Bill Self doesn’t hesitate when asked to name his all-time favorite Kansas basketball player.
It’s his son, Tyler, of course.
“I know there’s nothing I have enjoyed more in coaching than having my son on the team,” said Bill Self, KU’s 14th-year coach, of Tyler, a 6-foot-2 senior guard out of Free State High School.
It’s actually the fifth straight year Self has been able to enjoy working closely with his son. Tyler Self redshirted a year because of injury.
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Bill Self acknowledged there could come a time this season he gets choked up thinking about the fact this is likely the last calendar year he sees his son on a daily basis.
“I haven’t cried yet today,” he said, joking. “I’m really looking forward to this year with the guys. Of course having Tyler around. It may get to the point it is (emotional) during the season.”
Tyler Self’s sense of humor may serve to keep his dad’s emotions in check.
“Half of the stuff he says is in one ear and out the other,” he said, smiling. “No, it’s fine,” he added of his dad often saying he is his favorite ballplayer. “He doesn’t say anything that bothers me or anything.”
On a serious note … “He’s done a nice job. He takes a lot of pride in what he does,” Bill Self said of his son. “He’s working on his MBA right now. He and Landen (Lucas) both are working on their MBAs. Next year he’ll start his career doing whatever he’s going to do and hopefully have time to work on his MBA on the side a little bit. I don’t know if coaching is his calling or what exactly.”
Of his career possibly being coaching, Tyler Self said: “I’d say it’s too early to predict. I’m not going to rule it out, but I don’t think it (coaching) is the path I want to take immediately.
“Whether it’s operations, coaching, whatever, I don’t know. I’m not going to rule anything out, but I do want to do something with basketball. That’s where my passion is.”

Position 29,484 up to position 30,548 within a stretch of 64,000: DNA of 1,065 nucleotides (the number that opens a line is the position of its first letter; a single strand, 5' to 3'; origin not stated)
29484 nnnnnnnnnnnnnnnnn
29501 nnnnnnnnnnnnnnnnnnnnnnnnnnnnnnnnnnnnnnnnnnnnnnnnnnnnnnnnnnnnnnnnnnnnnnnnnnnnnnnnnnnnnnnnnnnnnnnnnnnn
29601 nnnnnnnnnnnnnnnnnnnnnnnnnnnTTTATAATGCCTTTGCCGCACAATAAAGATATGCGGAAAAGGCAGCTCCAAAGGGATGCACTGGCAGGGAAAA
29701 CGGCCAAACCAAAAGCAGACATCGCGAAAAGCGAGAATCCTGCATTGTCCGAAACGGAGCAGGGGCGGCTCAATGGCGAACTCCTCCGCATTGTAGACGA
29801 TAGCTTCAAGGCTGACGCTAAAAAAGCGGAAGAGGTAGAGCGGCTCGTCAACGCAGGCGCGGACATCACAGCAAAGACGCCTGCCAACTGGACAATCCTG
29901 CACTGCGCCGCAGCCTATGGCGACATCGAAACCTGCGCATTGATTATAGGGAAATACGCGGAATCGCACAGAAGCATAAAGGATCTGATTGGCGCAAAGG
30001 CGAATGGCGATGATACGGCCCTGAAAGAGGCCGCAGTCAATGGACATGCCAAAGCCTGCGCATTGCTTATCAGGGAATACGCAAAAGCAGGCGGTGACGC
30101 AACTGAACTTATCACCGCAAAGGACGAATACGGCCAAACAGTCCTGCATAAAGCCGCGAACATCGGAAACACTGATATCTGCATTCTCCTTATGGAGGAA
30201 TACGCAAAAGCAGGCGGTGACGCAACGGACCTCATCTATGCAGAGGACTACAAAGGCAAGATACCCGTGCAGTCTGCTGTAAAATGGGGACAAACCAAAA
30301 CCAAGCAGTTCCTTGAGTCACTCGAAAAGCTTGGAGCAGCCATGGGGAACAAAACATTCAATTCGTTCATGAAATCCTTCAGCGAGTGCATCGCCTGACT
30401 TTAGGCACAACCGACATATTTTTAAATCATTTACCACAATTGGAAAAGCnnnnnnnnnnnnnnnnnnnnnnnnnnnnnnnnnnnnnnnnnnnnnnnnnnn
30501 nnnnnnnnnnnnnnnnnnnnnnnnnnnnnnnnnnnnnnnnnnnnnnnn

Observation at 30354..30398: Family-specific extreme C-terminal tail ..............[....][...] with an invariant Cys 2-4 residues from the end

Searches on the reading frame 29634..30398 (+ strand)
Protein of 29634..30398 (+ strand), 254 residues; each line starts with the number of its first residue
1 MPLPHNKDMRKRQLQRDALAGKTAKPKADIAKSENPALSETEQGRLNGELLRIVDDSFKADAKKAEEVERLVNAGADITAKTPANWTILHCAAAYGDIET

Tyler Self’s goal is to finish his studies while earning a paycheck at this time next year.
“That’s the thing,” he said. “The (MBA) program is all online. I can technically leave Lawrence and starting working somewhere and still finish it. As far as where I go, I have no idea.”
Tyler Self, 22, graduated last May in sports management. But he never considered leaving the team to concentrate on being a regular student. Former walk-on Chase Buford left the team with one season of eligibility remaining after KU won the 2008 NCAA title.
“He won the national championship and and got out, which wouldn’t be bad,” Tyler Self said. “I don’t have that choice,” he added, noting he wants an NCAA title.
Tyler Self scored three points his junior season, hitting a three versus Loyola. He also had four assists (one versus Austin Peay in the NCAA Tournament) and seven turnovers in his 14 appearances.
As a sophomore, Self scored two points — a bucket against Kent State. His freshman year, he had four points. He accepted a pass from Niko Roberts in the corner, drove the lane and converted a floater as he was fouled versus Texas on Feb. 16, 2013. He accepted a pass from Roberts on the wing during the break, drove and hit a bank shot versus Colorado on Dec. 8, 2012.
Like most walk-ons, Tyler Self hasn’t played a lot. Like most KU walk-ons, he doesn’t regret being a Jayhawk instead of heading to a smaller school where more minutes might have been a reality.
“I don’t think about that too much,” Tyler Self said. “I like where I’m at. I love this university, love this team. It’s not something that crosses my mind, too often.”
He might be better than his 14 teammates in another sport: Table tennis.
“It’s a tossup,” Tyler Self said of the best on the team. “Depending on who is playing well. Svi is really good. Evan (Manning off last year’s team) is really good. Devonté is making a run at it, but I think consistently I’m the best. I’m the guy to beat.”